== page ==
But for the times when the campus services are unavailable there are a slew of local and non-local numbers that offer assistance 24 hours a day across all seven days a week.

St. Clare’s Hospital in Dover has a Psychiatric Emergency Service

Assessment, crisis intervention, and referrals for people in crisis, available 24 hours a day at (973) 625-0280. Morristown Memorial Hospital offers Psychiatric Emergency Services at (973) 540-0100 as does Newton Medical Center at (973) 383-0100.

Nationally, for those who are at their breaking point there is The National Suicide Prevention Lifeline at 1(800) 273-8255. While many of these support lines offer gateways to further help, all provide an ear to those who need it most.  

CCM graduate Laura Jacobson volunteered at a suicide prevention lifeline, giving her insight and advice in helping people who are struggling with mental illness.

“I think knowing that you helped somebody through some kind of crisis or even knowing that you’re the one person that they can talk to,” Jacobson said. “They don’t have family or friends, so they just need somebody to talk to when it comes to everyday things and it feels really good knowing that you’re just, there.”

According to Jacobsen, there was also frustration at not being able to help more.

“Knowing that you can’t truly help [is the worst part],”Jacobsen said. “You’re not allowed to give advice and we have to remain neutral because we’re a listening hotline and we’re not therapists. We don’t know if they’re telling the truth so we don’t want to give them advice without really knowing what’s going on. But we can be there to help them figure it out.”

Jacobson works in a call center at an undisclosed location, which usually has two people volunteering at a time to speak with callers.

The range of callers is vast, Jacobson said and she has fielded calls from people as young as 11 and as old a 70.  She’s talked to veterans and people with significant hearing loss.

“Typically for veterans we refer them to a separate hotline specifically for them where the listeners usually are veterans so they’re better suited for the callers needs.” Jacobson said. “We also have a texting hotline so I think people who are having hearing problems or are just shy usually do that.”

But adapting to the variety in patrons as well as handling the delicate situations takes tact and training. In order to become qualified to volunteer for the lifeline, there’s an initial application that needs to be sent in following extensive training that’s 50-70 hours a week and involves learning about different kinds of mental disorders, the effects that drugs have on the brain, and how to talk to someone who’s on drugs.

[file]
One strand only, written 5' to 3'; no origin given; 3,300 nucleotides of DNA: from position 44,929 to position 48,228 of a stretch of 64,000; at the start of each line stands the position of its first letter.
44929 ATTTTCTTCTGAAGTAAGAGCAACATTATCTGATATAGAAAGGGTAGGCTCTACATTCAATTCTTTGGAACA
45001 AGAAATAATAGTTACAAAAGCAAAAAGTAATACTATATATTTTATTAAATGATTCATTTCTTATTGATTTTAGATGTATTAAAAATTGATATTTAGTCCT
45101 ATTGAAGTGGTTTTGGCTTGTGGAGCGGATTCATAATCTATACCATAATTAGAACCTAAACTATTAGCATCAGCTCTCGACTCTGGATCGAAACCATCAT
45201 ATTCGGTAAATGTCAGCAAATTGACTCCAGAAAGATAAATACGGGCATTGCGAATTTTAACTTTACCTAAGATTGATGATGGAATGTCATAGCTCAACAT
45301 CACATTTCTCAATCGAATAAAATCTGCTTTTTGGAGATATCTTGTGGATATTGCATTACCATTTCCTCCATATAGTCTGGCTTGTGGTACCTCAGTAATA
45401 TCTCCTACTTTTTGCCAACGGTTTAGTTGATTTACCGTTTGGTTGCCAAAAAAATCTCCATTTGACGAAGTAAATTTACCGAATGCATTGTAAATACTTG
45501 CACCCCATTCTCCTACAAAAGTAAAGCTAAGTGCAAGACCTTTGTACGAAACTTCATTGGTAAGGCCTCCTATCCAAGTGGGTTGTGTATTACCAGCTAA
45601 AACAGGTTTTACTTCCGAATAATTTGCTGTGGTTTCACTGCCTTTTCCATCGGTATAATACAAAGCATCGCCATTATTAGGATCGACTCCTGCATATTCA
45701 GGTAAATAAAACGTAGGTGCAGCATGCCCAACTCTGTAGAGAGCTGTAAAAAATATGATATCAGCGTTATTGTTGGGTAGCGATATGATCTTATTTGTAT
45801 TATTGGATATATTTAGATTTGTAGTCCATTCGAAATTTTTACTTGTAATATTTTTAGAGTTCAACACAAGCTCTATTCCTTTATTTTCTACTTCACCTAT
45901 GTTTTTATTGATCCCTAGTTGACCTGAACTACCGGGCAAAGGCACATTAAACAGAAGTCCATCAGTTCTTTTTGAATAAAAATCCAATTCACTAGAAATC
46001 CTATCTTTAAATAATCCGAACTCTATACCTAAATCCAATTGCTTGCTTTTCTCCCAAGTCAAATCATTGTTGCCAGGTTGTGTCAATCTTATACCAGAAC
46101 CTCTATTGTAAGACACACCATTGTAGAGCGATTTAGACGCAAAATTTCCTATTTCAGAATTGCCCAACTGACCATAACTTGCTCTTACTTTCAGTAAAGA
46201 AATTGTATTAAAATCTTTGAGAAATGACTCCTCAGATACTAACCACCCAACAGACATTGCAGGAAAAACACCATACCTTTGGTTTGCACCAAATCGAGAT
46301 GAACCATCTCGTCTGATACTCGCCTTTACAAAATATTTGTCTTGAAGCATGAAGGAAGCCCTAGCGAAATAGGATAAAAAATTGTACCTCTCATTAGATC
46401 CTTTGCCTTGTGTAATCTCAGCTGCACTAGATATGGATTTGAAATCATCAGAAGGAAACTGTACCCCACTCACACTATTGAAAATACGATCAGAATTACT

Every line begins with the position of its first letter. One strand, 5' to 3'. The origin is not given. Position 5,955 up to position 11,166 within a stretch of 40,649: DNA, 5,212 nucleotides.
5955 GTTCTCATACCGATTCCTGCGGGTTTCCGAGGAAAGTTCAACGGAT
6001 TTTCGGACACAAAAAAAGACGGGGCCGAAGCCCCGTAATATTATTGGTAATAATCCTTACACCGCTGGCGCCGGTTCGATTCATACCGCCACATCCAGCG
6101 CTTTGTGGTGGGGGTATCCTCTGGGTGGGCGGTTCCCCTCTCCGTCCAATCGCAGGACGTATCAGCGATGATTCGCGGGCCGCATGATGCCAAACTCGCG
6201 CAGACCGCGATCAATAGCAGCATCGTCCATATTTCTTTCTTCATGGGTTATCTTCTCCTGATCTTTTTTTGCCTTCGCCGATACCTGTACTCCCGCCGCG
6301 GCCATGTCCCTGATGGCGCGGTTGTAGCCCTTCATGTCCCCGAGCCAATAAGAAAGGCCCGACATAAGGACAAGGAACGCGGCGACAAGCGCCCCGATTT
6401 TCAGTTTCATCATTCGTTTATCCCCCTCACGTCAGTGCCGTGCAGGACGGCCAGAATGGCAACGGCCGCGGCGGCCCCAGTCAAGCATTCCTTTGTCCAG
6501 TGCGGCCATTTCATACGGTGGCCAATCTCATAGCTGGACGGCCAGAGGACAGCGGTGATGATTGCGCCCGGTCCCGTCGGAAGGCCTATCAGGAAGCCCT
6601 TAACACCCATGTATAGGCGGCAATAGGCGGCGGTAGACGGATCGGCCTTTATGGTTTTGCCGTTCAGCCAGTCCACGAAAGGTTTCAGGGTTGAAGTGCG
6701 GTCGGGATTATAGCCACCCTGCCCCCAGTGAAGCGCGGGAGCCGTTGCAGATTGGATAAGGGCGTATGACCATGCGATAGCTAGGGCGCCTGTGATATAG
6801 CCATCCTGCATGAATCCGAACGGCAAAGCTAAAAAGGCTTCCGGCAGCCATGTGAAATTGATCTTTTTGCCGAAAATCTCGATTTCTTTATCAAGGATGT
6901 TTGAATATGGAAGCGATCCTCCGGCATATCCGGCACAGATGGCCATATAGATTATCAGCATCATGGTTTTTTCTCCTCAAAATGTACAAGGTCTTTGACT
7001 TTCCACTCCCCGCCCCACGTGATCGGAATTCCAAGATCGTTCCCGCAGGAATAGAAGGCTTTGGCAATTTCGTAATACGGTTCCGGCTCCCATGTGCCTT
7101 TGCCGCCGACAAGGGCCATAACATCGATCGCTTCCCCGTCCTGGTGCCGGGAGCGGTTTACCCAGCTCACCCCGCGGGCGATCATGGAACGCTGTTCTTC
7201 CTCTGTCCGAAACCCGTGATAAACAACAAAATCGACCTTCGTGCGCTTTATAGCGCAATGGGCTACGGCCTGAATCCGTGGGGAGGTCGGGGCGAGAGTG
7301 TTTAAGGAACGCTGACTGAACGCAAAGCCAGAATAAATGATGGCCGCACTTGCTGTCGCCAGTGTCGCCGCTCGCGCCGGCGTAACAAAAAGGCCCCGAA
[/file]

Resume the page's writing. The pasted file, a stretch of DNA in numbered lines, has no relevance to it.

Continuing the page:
“And that’s not even getting to the suicide part yet.” Jacobson said. “Then we go through a weekend which is 16 hours, 8 o’clock to 5 o’clock on Saturday and Sunday. That involves learning how to talk somebody out of committing suicide and you get a license at the end.”

After all of that work, the payoff is sometimes dampened by the disrespect of a vocal minority.

“We get a lot of prank phone calls and that really upsets me because these are people who don’t get paid to do what they do and I think to take advantage of a really good thing like that is really messed up,” Jacobson said. “That’s taking time away from people who really need it.”

Ultimately, Jacobsen said the reward is worth it.

“It’s really nice to go home at the end of the day and feel like you saved someone’s life or you made someone smile, who desperately needed that. I had someone say to me ‘I don’t know what I would’ve done if you hadn’t picked up the phone.’” Jacobson said. “There’s no better cure for sadness or feeling like you’re unworthy than that. It’s an incredible feeling.”

The misconception about her work, Jacobson said, is people’s belief that to help someone who is suffering, you need to understand exactly how they’re feeling and what they’re going through. “We all understand what it’s like to feel lonely, to feel like nobody cares. We all understand what it’s like to feel like we don’t have any worth. We all understand what those feelings are like and that’s what we need to relate to. If you can understand how that felt to you, you can understand what that person is feeling.” Jacobson said. “Just convey to them that you get it.”

Through her time working for the suicide prevention hotline, Jacobson said she learned some solid advice when it comes to mental health.

“There’s always someone out there that cares. I care. Everybody that works there cares,” Jacobsen said. “There’s always help out there and people volunteering at the lifeline aren’t going to judge you for feeling a certain way.”